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Capitol Records, Inc. v. Vee Jay Records

MARCH 19, 1964.

CAPITOL RECORDS, INC., PLAINTIFF-APPELLEE,

v.

VEE JAY RECORDS, INC., DEFENDANT-APPELLANT.



Interlocutory appeal from the Circuit Court of Cook County; the Hon. CORNELIUS J. HARRINGTON, Judge, presiding. Order of January 15, affirmed, order of January 30, reversed, and order of February 5, vacated.

MR. JUSTICE BRYANT DELIVERED THE OPINION OF THE COURT:

Rehearing denied April 7, 1964.

This is an interlocutory appeal from an order entered on January 15, 1964, granting a temporary injunction "restraining and enjoining until further order of the court, the defendant, Vee Jay Records, Inc., its agents, attorneys and servants from manufacturing, selling, distributing or otherwise disposing of or advertising the sale by it, its agents, attorneys and servants of any and all recordings by the vocal group commonly referred to as the `Beatles'"; and from an order entered on January 30, 1964, denying the petition of defendant. Vee Jay Records, Inc., to dissolve the temporary injunction issued on January 15, 1964. Subsequent to the last mentioned order this court entered an order on February 5, 1964, staying the force and effect of the injunction pending argument of the appeal from the denial of the motion to dissolve.

Before proceeding further, we will indicate the disposition of this appeal. We believe that the order granting the temporary injunction was properly issued and should be affirmed. We believe that the order denying the motion to dissolve the injunction should be reversed and is now left undisposed of. We are also vacating our own order staying the force and effect of the injunction.

Before reasoning the above conclusions, a chronological background of the procedure is in order. On January 13, 1964, Capitol Records, plaintiff herein, presented its verified complaint for injunction followed on January 14 by a motion to the court for a temporary injunction. The defendant, Vee Jay Records, for various reasons, was given until January 15th to file an answer. On January 15th, defendant appeared with a motion entitled "motion to strike" which alleged a valid existing contract between Vee Jay Records and defendant, Transglobal Music Co., Inc., and which motion incorporated by reference the complaint in a certain cause of action filed in the Supreme Court of New York, entitled Vee Jay Records, Inc. v. Capitol Records, Inc., Swan Records, Inc. and Transglobal Music Co., Inc. This complaint was accompanied by an affidavit of Jay Lasker, Vice-President of Vee Jay Records, which may or may not have been verified. On January 15, upon petition of plaintiff, Transglobal Music Co., Inc. was added as a party defendant. On that same day Transglobal filed its answer admitting all the allegations in the plaintiff's complaint except that which pertained to the financial condition of defendant, Vee Jay Records. *fn1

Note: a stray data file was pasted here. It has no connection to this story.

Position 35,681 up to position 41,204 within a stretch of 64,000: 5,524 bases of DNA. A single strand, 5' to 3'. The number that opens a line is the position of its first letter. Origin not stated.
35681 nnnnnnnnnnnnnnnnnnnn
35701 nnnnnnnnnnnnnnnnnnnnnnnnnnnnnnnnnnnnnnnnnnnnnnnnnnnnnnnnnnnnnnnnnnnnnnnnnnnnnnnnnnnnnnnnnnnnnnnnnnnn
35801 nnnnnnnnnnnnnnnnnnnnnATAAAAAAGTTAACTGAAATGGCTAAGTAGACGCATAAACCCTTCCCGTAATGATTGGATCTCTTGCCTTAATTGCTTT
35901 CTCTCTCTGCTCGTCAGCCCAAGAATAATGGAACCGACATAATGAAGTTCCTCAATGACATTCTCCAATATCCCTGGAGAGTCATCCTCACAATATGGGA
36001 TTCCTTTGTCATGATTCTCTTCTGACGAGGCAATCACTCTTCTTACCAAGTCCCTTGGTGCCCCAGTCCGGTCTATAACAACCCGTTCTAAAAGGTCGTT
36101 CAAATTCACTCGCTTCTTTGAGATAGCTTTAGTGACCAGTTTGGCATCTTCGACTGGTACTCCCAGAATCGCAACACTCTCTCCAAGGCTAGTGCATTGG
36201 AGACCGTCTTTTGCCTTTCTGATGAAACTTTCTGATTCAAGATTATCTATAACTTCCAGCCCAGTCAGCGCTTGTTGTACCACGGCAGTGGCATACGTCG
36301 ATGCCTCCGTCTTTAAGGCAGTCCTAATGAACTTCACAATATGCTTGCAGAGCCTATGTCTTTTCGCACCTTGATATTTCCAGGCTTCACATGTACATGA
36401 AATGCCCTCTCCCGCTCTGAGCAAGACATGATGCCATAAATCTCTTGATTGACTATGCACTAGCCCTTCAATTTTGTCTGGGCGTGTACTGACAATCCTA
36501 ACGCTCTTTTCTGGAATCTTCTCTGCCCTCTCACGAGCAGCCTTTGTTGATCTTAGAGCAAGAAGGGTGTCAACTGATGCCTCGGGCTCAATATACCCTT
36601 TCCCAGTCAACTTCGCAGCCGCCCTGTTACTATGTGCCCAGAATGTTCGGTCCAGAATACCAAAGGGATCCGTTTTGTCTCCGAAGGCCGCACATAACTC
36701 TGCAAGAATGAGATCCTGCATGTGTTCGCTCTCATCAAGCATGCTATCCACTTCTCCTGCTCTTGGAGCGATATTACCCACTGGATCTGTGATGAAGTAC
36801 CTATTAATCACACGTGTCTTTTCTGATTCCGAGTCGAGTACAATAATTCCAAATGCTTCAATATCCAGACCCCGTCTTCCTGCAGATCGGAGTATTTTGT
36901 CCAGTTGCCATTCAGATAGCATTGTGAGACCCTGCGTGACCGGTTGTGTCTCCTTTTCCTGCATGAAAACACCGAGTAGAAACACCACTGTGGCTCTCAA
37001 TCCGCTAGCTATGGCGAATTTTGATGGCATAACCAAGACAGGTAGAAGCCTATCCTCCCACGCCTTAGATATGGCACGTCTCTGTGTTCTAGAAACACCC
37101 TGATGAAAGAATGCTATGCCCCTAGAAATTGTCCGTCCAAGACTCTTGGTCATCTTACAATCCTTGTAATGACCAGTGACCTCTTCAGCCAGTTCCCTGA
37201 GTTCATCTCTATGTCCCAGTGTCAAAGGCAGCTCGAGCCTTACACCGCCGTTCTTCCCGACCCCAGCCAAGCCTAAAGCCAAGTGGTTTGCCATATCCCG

On January 15, the court ordered: (1) that the "motion to strike filed by Vee Jay Records, Inc., defendant, is overruled and denied, and said defendant is ordered to answer said plaintiff's complaint within thirty days"; and (2) that Vee Jay Records be enjoined until further order of the court.

On January 23, defendant petitioned for a substitution of attorneys and the court so ordered. On the same day a verified answer was filed for Vee Jay Records controverting the allegations in Capitol's original complaint. Along with this, a petition to dissolve the injunction was presented alleging that the original verification on behalf of Capitol Records was faulty inasmuch as the person verifying "could not have knowledge of the facts alleged therein, particularly those facts regarding the relationship between defendants, Vee Jay Records, Inc. and Transglobal Music Co., Inc."